Infineon Technologies AG held early-stage talks about buying STMicroelectronics NV last year, according to people familiar with the matter, a move that would have created a European semiconductor powerhouse.
Infineon hired BNP Paribas SA as an adviser and studied the purchase for about three months, approaching STMicro before dropping the idea last August, said the people, who asked not to be identified because the deliberations were never made public. There are no current talks, the people said. A combination would have created a group with sales of 15 billion euros ($17.5 billion).
It’s unclear how receptive STMicro was last year to a deal. The French government, among STMicro’s biggest shareholders, was and is still opposed to a combination with Infineon, the people said. The government wants STMicro to focus on big orders instead of expanding through a deal, one of the people said.
STMicro shares jumped as much as 2 percent and traded up 0.2 percent to 18.65 euros at 3:47 p.m. in Paris, while Infineon sank 3.1 percent to 21.95 euros. Representatives for Infineon, STMicro, BNP Paribas and the French Finance Ministry declined to comment.
There’s long been industry speculation about a tie-up between Europe’s two biggest listed chipmakers amid a frenzy of deals and attempted mergers in the $400 billion global chip industry, as companies seek scale.
Political implications have always been an important consideration, however: The French and Italian governments equally split a 27.5 percent stake in Geneva-based STMicro, through a holding company. Politicians might welcome a deal for STMicro that would create a bigger, more powerful continental champion in the semiconductor industry, but not if it led to big job losses in France and Italy.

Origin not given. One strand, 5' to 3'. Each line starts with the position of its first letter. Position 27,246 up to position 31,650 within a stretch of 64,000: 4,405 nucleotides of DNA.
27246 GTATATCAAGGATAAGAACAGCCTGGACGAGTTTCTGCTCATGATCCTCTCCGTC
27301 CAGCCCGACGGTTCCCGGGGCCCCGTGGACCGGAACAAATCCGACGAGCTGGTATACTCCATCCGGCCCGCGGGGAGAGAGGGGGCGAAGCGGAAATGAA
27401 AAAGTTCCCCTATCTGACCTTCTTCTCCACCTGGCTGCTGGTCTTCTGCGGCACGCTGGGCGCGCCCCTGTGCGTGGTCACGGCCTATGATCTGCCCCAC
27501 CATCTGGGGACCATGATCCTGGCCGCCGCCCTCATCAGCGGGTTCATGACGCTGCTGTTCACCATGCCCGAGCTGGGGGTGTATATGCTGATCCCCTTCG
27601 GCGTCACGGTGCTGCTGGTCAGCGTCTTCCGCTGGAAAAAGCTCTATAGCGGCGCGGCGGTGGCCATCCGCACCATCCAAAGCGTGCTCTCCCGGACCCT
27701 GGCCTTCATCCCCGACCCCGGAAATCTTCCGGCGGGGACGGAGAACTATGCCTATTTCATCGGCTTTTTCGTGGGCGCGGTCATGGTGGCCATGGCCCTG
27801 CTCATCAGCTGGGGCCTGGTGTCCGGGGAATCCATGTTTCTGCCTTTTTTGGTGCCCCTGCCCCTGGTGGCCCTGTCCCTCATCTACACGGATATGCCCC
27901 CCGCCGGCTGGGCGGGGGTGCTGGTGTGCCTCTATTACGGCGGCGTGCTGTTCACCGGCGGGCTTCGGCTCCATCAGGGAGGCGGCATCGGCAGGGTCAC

Complicating matters, Neubiberg, Germany-based Infineon, with a market value of about 25.2 billion euros, is much bigger than STMicro at 16.9 billion euros. That means the companies would struggle to present a combination as a merger of equals; rather, it would be the German company acquiring its Franco-Italian competitor.
Infineon Chief Executive Officer Reinhard Ploss, who’s been trying to act as a consolidator so the company doesn’t become a target itself, hasn’t landed a big deal since 2014. His attempt to buy a semiconductor unit of U.S.-based Cree Inc. was scuppered last year after the target said it couldn’t satisfy the requirements of a U.S. national security panel.
Large-scale deals have become more difficult because regulators are pushing back after a period of consolidation, Ploss said Wednesday.
“M&A will increasingly focus on complementing the portfolio — in other words smaller deals,” Ploss said on a call with reporters, after the company reported third-quarter earnings that were in line with analysts’ estimates and boosted its full-year adjusted operating margin forecast.
That said, STMicro has some complementary assets that could justify a tie-up with Infineon: STMicro is among the biggest suppliers of smartphone makers including Apple Inc. while Infineon is particularly strong in chips that go in cars.
Elsewhere, big mergers have failed over political and regulatory concerns. Broadcom Inc., the U.S. semiconductor maker whose purchases have reshaped the industry, was blocked by the U.S. government in March in its hostile takeover attempt of Qualcomm Inc.
Qualcomm last week also scrapped its $44 billion bid for Dutch rival NXP Semiconductors NV after Chinese regulators failed to approve the largest-ever deal in the chip industry. While Qualcomm hinted that the trade spat between the U.S. and China got in the way, China’s government said the would-be acquirer hadn’t addressed its competition concerns.
With a new CEO Jean-Marc Chery at the helm, STMicro is trying to diversify customers from phone makers to carmakers and industrial companies to navigate demand swings. After years of restructuring, the company has said it’s more resilient and can sustain slowdowns in the semiconductor industry and global economy.